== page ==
Stop using boolean type in your code

Stop using boolean type in your code

Data representation lies at the heart of every programming language, and one of the fundamental data types that developers encounter in virtually all systems is the boolean data type. Booleans, with their two possible states of true and false, excel at handling binary decisions, making them widely used and seemingly straightforward. However, as our systems evolve and business requirements grow more sophisticated, the simplicity of booleans becomes a double-edged sword. The rigid binary nature of booleans can hinder our ability to accommodate new states in our data, leading to tangled code and challenging maintenance. In this blog, we explore the limitations of using multiple boolean variables for data representation and discover a smarter alternative - Enums. Let's delve into how Enums empower us to handle diverse data states effectively and future-proof our code with ease.

Understanding the problem

The boolean data type is one of the fundamental programming data types which exist in every programming language. It is used to represent a binary state with values of true and false. Being one of the easiest data types, it is used quite often in every system heavily and that's where the problem begins. The very nature of a boolean variable is that it can be used to represent only two states. This prohibits change and doesn't allow us to add new meanings to our data. Business requirements evolve over time and what might look like binary state data now can easily evolve to become data with three or more states.

Let us take an example. Imagine you have a User table in which you wish to store the status of User account. Let us say that the user account can either be in Verified state or Not Verified. Since there are only two states, it seems simple enough at first look to make a boolean variable as such

isVerified = true;

We have got a simple variable which tells us whether or not the user is verified. It's pretty self-explanatory and easy to work with.

Now imagine, that the product requirements change over time and now there is a third possible state for user accounts to be in, such as Blocked.

Now we can introduce another boolean to accommodate this change.

isBlocked = false;

So now we have two booleans which tell us the status of our account.

isBlocked = false;
isVerified = true;

Anytime we have to perform any action on the user and we wish to know its status first, we must read the value from two different keys and compute the status based on that. Imagine if further new status values come in. Suddenly we have 3 boolean variables. And then so on and on. Further, handling all possible cases for all the booleans could become a very tedious task very easily.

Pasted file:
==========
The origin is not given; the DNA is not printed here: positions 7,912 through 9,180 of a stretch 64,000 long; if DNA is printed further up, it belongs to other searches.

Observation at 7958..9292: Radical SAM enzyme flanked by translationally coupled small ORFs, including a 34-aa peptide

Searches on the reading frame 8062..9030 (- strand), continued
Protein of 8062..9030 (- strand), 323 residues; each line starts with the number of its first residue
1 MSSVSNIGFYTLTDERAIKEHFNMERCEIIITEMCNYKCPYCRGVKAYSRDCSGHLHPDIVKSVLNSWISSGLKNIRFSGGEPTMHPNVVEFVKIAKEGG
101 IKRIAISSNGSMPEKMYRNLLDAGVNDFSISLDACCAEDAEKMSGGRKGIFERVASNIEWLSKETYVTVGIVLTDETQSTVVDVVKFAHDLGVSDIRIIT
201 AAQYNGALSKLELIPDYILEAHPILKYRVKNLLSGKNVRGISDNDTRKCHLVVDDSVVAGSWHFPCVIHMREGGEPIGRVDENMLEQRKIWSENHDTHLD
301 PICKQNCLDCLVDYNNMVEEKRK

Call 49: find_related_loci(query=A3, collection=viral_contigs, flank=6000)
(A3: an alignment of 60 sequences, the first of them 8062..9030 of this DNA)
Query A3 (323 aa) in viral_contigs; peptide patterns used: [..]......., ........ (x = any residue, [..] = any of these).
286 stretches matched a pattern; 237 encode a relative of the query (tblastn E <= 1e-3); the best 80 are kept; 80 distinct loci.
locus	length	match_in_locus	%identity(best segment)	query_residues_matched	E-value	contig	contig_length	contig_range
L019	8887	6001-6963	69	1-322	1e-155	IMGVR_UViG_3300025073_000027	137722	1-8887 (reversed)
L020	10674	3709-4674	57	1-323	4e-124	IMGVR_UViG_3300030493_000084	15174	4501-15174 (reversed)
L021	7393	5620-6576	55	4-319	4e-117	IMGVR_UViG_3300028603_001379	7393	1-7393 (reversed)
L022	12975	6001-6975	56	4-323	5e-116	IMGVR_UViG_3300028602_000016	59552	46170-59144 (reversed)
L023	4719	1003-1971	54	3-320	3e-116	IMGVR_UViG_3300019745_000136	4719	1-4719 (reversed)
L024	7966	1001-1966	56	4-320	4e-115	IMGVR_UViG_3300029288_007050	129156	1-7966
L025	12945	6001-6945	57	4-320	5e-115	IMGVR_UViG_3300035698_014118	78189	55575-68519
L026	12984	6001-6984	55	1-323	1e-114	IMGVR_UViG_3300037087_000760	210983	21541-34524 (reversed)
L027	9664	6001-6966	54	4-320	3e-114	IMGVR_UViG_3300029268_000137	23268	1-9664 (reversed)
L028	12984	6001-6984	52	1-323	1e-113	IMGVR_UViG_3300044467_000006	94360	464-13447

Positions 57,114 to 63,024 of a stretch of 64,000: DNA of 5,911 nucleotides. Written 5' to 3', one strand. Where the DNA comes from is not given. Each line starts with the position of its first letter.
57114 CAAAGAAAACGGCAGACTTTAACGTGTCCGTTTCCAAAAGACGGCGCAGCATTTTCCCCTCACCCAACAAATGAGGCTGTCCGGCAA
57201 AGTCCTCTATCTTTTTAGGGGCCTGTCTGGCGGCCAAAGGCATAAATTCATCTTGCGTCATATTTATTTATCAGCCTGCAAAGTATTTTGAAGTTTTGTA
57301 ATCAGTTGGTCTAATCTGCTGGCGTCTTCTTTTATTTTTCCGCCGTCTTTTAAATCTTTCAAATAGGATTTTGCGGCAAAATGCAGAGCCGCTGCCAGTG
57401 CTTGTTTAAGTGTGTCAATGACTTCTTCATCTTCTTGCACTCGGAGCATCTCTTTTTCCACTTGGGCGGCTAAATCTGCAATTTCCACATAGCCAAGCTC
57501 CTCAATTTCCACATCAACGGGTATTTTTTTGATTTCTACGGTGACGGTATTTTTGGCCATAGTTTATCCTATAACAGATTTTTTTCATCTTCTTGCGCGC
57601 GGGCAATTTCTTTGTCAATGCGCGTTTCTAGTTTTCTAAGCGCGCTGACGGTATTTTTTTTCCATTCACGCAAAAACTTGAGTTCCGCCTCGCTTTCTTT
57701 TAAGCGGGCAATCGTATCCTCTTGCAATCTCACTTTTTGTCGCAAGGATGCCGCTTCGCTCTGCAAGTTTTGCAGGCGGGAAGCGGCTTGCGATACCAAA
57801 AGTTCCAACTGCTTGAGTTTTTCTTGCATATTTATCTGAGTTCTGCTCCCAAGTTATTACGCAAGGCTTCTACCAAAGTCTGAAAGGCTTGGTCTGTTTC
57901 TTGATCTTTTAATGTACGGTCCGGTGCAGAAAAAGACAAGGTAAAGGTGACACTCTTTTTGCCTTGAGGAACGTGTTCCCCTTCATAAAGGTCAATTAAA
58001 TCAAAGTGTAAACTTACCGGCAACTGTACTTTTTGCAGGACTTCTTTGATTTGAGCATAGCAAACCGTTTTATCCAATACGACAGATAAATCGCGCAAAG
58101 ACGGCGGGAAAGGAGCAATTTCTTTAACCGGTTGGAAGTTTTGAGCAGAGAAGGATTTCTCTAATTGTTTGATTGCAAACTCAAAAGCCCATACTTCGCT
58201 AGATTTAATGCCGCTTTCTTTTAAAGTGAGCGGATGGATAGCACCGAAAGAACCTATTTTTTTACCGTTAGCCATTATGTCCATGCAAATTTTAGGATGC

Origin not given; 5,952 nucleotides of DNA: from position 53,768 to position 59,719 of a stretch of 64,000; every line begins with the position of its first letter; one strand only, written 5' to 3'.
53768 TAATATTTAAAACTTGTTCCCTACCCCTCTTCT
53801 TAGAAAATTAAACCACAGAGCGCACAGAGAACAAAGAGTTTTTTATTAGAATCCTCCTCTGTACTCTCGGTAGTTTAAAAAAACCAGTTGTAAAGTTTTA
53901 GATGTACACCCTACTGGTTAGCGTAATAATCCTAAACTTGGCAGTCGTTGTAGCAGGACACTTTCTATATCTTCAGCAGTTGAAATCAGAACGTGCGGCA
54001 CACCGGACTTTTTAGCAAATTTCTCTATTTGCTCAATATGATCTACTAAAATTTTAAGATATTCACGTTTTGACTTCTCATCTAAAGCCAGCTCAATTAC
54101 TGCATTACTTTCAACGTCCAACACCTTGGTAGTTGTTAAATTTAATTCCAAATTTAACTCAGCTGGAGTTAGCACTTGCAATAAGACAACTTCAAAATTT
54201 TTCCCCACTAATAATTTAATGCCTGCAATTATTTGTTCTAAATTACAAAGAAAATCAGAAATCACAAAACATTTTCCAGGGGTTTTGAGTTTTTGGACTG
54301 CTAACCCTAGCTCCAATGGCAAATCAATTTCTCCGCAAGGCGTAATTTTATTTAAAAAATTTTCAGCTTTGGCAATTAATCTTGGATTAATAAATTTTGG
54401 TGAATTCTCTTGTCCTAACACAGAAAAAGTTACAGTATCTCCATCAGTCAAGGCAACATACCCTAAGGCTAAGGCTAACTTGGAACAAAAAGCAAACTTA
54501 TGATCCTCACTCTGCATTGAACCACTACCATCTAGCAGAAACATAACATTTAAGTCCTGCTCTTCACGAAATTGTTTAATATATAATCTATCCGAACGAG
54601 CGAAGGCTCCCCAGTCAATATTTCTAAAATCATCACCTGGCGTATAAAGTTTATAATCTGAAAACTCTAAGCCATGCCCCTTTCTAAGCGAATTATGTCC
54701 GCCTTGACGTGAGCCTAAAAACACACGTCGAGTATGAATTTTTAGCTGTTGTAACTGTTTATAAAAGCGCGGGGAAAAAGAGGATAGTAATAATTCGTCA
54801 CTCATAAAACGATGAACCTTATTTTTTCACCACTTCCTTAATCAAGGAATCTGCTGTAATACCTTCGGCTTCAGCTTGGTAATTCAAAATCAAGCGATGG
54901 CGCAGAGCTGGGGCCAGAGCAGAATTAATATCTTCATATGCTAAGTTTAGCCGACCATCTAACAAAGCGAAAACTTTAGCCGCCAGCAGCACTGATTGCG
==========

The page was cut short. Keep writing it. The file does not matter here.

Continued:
Introduction to Enums

Enums, short for "Enumerations," are a powerful and intuitive data type found in almost every programming language. At their core, enums allow us to define a set of named, constant values, each representing a distinct state or option within a predefined collection. Unlike boolean variables that can only represent two states (true and false), enums empower developers to create custom data types that can have multiple meaningful values.

By using enums, developers can enhance code readability, maintainability, and scalability. They provide a more expressive and self-documenting way to work with data, making code easier to understand and maintain. Additionally, enums help prevent common errors caused by using raw numerical values or strings to represent states, as they enforce a strict type-checking system.

Instead of creating boolean variables (even for binary states), try using Enums instead. Enums allow you to use predefined constant values to define your data.

status = "VERIFIED";
status = "UNVERIFIED";
status = "BLOCKED";

If in future, the business requirements evolve, you can easily add new constant values to your set of Enums to allow new possibilities without any issues or complexity to your code.

Code examples

Here are some code implementations of Enums in some popular languages.

const Direction = Object.freeze({
    Up: Symbol('Up'),
    Down: Symbol('Down'),
    Right: Symbol('Right'),
    Left: Symbol('Left'),

from enum import Enum

class Direction(Enum):
    UP = "up"
    DOWN = "down"
    LEFT = "left"
    RIGHT = "right"

enum Direction {

class Main {
    public static void main(String []args) {

A tabular comparison

Fundamental data typeUser-defined data-type
Easy to make. 0 effortA little bit of effort to define the constant values
Difficult to scale. Cannot add more states.Easy to scale. Can add as many states as needed.


In conclusion, while boolean variables have served as a fundamental data type in programming languages for representing binary states, they come with limitations. As business requirements evolve, the need to represent data with multiple states arises, making the use of multiple booleans cumbersome and error-prone. Fortunately, enums offer a simple and elegant solution, allowing us to define a set of predefined constants to represent various states. With enums, our code becomes more scalable, maintainable, and adaptable to changing business needs. By embracing enums as a powerful tool in our programming arsenal, we can confidently navigate the complexities of evolving data representations with ease.